Rick Perry's Lawyers 'Read The Riot Act' To Cameron Todd Willingham Investigator

I was disappointed that Brian Williams, faced with the golden opportunity to specifically cite the Cameron Todd Willingham case in his debate interrogation of Rick Perry, instead opted for a more generic set of questions on the death penalty.

During last night's debate, I was disappointed that Brian Williams, faced with the golden opportunity to specifically cite the Cameron Todd Willingham case in his interrogation of Texas Governor and newly-minted frontrunner Rick Perry, instead opted for a more generic set of questions on the death penalty. Williams could have used an earlier debate discussion of criticism that members of the field were "anti-science" to delve into the science that indicates that Willingham did not commit the crime his prosecutors said he committed, but he did not. The wait for a reporter to ask detailed questions of Rick Perry on this matter continues!

That said, I am cheered to see Esquire magazine take up the case, and cheered further still to see the excellent Tom Junod writing about it. In Junod's newly published piece, he gets pointed:

Rick Perry is a Christian. It does us no good to ask, as Christopher Hitchens did last week, if he really believes what he says he believes; better to take him at his word, for then we can hold him to it. That is, we can see if he's a Christian not only by word, but by deed -- if he is Christian by the proclaimed standards of Christianity.

That's the prelude to the question, "But what if he signed the death warrant for an innocent man?" And on that matter, Junod brings in some important details about the pressure that Perry put on Sam Bassett, the Austin defense attorney originally appointed to chair the Texas Forensic Science Commission, which took up the Willingham case soon after it was empanelled:

In 2008, the Commission held a meeting to determine what cases to investigate, and decided to look into the complaint raised by the Innocence Project about the conviction of Todd Willingham. According to Bassett, who spoke recently to The Politics Blog, the attorney general of Texas was present at the meeting, and gave his approval to the investigation. But when the Commission hired an independent investigator to examine the arson investigation upon which Willingham's execution was predicated, Bassett says that he was called into the Governor's office and "read the riot act" by Perry's lawyers. "I was told that I did not have jurisdiction to investigate the case, which was odd, since the Attorney General was at the meeting where we decided to go ahead with the investigation."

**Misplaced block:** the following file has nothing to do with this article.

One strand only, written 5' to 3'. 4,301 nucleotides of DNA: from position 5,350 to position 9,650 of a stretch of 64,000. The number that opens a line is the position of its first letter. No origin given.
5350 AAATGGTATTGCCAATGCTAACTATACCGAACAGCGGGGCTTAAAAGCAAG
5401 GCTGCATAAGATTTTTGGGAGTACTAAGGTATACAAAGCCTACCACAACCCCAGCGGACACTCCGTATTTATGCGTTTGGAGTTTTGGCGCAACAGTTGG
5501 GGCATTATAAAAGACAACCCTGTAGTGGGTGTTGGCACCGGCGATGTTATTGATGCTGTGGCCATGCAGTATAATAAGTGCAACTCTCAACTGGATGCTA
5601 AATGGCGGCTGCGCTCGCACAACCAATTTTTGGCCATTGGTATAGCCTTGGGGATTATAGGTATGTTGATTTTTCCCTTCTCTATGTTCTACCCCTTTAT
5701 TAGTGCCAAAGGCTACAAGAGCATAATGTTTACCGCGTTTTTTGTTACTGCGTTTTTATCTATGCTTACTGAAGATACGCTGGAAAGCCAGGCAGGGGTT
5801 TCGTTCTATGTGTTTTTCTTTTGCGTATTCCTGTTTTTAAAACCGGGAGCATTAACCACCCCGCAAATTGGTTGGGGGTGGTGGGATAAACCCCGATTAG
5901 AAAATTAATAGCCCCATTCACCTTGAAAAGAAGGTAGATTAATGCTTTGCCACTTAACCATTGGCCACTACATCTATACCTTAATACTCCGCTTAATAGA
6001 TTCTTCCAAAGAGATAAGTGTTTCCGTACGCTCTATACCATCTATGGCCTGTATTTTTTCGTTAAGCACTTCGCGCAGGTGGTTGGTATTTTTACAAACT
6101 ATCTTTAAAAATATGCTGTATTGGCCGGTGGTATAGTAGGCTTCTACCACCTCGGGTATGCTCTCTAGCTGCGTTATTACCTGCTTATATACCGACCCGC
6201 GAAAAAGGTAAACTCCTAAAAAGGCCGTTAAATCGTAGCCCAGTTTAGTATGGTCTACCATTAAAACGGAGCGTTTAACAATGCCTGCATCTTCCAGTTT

Bassett reviewed the law that created the Commission, and decided to go ahead with the investigation despite the Governor's opposition. A year later, the independent investigator completed his investigation and found that not only did the arson investigators in the Willingham case fail to meet current scientific standards, it failed to meet the standards that were in place at the time the investigation began in 1991. Indeed, the independent investigator concluded that there was no scientific basis for Willingham's conviction, and in September 2009, Bassett moved to a hold a public hearing about the case. Days before the hearing was convened, he says he received a call from Rick Perry's spokeswoman. His term had expired, and because he "served at the governor's pleasure," he was not being reappointed. "I was told the governor had decided to 'go in a different direction,'" Bassett says.

From there, Bassett was replaced with Williamson County District Attorney John Bradley -- a political ally of Perry's. And as I've run down here, Bradley distinguished himself mainly by going to great lengths to delay and impede the commission's investigation of the Willingham execution. Perhaps the most significant move Bradley made was restructuring the commission into subcommittees, one of which (the one he appointed himself to chair) would tackle the Willingham case. By shunting the commission's work into smaller groups, Bradley managed to evade Texas' Open Meetings Act -- which only applied to meetings for which there was a set quorum of the whole. Craig Beyler, the independent investigator mentioned above, backed Bassett's contention that the commission's work had been subverted by political pressure, writing to commission coordinator Leigh Tomlin, "Sadly, the political influence which has been exercised with respect to the commission has compromised the integrity of the enterprise."

Esquire and Junod deserve your readership for keeping the light burning on this case, so go read the whole thing.

Rick Perry, Christian: What Would Pilate Do? [The Politics Blog @ Esquire]

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